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Pakistani artist Hafsa Riaz at Villa Lena
Pakistani artist Hafsa Riaz at Villa Lena during her ResidencyPhotography Camilla Fatticcioni

Why artists are flocking to this Tuscan artist residency

The Villa Lena artist residency, where collaboration and exchange are at its heart, offers a warm welcome away from a world that increasingly leaves young artists in the cold

In 2007, art world professional Lena Evstafieva, musician and producer Jérôme Hadey, and Parisian restaurateur and nightclub owner Lionel Bensemoun purchased a 19th-century villa at the end of a road that snakes into the Tuscan mountains between Pisa and Florence. Surrounded by vineyards, gardens, and olive groves, they christened it Villa Lena Agriturismo and Art Foundation, baking a shared ethos of collaboration, exchange, and creativity into its foundations.

Over the past decade and a half, Villa Lena has hosted countless guests and around 400 artists, with each artist marking the villa with a piece of artwork as a parting gift that has built an expansive art collection across the grounds. Evstafieva, who previously helmed PACE Gallery in London as its Director, is the proud visionary behind Villa Lena’s art programming, with Hadey running its musical sibling, Villa Recordings.

Speaking on Villa Lena’s founding intention, Evstafieva describes a desire to stand out amongst the many stunning hotels and agriturismos in the region, and with their backgrounds in art and music, respectively, the residency was the most natural way to fuel their creative drives. “Experiencing artworks in a white cube setting is not the same as seeing them being created in an art studio, having a conversation with an artist and delving into their creative process through a workshop,” she explains. “We wanted to create this connection between the artists and the hotel's guests, to create a context where a more intimate, personal and immediate interaction can be possible.”

With the opening of Villa Lena just shy of a global recession and witness to its aftershock on the arts – from shrinking studio spaces and arts funding to rising rents and tuition fees – the desire to carve out a creative escape was crucial. “The residency is there to give the space and time for (artists) to pursue the projects that they may not be able to pursue in their daily lives,” explains Evstafieva. “The art or music world, or any creative field, can be self-isolating. We wanted to create a multi-disciplinary space where like-minded people from different fields can exchange and share to endorse a cross-collaborative dialogue, as we firmly believe that in this context, the best works are born.”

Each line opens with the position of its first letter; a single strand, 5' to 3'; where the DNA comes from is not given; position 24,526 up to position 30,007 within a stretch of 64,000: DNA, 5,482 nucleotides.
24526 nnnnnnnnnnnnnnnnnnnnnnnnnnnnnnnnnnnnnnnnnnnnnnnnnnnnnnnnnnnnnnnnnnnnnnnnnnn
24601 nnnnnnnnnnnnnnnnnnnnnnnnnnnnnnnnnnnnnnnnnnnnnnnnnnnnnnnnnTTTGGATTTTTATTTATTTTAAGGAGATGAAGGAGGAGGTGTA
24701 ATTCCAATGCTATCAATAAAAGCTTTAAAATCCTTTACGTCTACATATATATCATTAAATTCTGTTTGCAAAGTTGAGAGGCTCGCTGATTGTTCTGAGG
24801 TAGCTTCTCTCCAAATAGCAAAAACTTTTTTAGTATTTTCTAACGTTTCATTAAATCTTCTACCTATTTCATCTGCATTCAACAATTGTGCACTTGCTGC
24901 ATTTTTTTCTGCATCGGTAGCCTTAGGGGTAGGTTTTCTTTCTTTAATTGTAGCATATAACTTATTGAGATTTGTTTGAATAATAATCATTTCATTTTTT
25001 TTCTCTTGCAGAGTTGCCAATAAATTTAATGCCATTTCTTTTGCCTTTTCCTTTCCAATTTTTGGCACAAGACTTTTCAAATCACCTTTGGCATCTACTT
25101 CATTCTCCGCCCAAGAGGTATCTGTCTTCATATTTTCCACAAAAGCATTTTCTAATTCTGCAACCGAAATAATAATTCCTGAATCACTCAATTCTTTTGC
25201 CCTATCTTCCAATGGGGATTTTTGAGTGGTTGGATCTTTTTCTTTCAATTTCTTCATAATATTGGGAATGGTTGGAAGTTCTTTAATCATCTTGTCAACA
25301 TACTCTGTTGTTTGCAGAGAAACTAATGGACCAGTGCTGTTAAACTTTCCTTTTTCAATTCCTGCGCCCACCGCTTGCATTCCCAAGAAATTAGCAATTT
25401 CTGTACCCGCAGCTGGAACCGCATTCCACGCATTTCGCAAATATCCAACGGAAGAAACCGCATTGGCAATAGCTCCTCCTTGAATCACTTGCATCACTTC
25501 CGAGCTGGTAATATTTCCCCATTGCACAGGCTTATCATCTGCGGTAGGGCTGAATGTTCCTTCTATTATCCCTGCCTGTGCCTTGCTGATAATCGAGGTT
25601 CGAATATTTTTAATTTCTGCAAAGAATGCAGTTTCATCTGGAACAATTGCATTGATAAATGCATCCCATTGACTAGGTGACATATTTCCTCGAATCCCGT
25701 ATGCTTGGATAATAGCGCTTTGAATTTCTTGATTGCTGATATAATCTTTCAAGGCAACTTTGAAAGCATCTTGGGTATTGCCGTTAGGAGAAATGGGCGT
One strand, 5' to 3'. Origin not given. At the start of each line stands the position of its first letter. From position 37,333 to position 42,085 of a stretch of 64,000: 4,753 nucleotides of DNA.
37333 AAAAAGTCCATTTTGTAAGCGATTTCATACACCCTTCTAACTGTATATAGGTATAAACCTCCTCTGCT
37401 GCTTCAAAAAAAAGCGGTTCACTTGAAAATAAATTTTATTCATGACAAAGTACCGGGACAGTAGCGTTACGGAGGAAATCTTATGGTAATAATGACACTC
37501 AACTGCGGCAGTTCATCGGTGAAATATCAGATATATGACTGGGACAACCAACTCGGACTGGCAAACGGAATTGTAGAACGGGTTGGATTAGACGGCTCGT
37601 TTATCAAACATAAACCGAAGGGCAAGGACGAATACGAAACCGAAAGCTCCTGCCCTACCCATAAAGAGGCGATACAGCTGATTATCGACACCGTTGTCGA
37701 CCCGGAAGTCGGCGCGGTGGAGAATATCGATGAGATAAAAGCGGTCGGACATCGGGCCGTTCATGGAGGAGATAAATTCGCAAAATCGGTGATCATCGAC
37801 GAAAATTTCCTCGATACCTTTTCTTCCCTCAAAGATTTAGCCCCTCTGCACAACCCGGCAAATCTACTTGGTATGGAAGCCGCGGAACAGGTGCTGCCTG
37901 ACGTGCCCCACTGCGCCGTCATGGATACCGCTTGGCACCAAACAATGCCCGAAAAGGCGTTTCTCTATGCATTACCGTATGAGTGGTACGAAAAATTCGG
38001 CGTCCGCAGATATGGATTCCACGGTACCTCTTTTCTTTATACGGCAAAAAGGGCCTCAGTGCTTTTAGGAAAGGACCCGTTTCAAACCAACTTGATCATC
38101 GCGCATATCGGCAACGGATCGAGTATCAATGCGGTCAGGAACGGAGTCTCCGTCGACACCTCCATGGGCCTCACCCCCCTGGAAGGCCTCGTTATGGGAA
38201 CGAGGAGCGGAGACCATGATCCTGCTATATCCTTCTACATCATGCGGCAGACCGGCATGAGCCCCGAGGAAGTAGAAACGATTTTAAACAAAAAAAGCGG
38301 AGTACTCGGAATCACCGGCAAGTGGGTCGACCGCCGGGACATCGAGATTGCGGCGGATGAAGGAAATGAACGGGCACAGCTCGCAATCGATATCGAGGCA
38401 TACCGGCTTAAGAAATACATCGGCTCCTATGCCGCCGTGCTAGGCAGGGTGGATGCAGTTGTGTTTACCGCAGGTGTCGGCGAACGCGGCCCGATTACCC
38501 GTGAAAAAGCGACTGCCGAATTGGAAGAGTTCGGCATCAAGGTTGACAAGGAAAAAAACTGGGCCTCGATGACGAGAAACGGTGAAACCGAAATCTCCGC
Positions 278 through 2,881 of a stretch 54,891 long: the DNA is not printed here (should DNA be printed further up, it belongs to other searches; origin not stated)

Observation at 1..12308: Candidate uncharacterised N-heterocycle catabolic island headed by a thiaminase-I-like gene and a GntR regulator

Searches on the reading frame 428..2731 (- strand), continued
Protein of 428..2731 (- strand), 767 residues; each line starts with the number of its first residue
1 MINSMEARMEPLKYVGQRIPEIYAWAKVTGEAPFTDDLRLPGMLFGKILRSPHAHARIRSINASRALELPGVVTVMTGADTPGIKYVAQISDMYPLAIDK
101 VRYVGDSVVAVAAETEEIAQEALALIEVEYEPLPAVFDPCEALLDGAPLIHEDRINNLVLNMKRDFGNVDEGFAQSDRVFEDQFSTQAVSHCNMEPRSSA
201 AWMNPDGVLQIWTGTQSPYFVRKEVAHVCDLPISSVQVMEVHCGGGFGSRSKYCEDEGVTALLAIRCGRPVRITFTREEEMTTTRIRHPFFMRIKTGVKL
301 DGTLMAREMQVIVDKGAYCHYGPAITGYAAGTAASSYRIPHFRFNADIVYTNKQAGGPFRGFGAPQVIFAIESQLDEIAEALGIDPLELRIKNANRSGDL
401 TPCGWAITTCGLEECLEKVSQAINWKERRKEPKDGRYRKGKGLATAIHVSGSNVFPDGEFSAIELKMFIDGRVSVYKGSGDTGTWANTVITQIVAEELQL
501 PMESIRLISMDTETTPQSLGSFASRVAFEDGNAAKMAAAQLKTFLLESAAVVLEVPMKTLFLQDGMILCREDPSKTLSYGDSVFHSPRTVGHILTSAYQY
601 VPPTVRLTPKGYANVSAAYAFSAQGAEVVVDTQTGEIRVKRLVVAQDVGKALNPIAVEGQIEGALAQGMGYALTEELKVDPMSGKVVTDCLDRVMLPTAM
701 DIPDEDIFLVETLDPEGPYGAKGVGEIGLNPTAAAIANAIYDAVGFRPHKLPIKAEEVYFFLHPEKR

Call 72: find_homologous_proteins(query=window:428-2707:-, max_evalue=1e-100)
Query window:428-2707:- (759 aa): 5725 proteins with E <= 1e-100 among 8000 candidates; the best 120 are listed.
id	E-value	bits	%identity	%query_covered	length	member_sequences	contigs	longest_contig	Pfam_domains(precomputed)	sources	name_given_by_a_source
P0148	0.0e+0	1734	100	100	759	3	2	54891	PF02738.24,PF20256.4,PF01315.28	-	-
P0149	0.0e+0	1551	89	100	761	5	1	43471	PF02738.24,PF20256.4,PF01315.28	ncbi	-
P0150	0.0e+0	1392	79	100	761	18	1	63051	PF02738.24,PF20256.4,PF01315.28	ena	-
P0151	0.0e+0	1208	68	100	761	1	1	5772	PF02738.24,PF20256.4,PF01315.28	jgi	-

For 150 euros per week, artists benefit from studio space, accommodation, half-board meals five days a week, swimming pools, luscious gardens, and the chance to experience it with other artists. “The hope is that these resources take artists' minds off such burdens in daily life,” says Foundation Curator Molly Scheu Boarati. ”Almost all artists that have come through the program this year have told me how important this time away is for them to be able to focus and produce, whether it's finishing a project, developing a current one, or leaving room for new ideas to bubble to the surface, perhaps inspired by their surroundings and frequently by the other artists around them.”

“Just having space to work is valuable and not to be underestimated, especially when property prices and rental crises are making it near impossible for a whole generation to have the most basic needs met” – Cosmo Sheldrake, Artist in Residence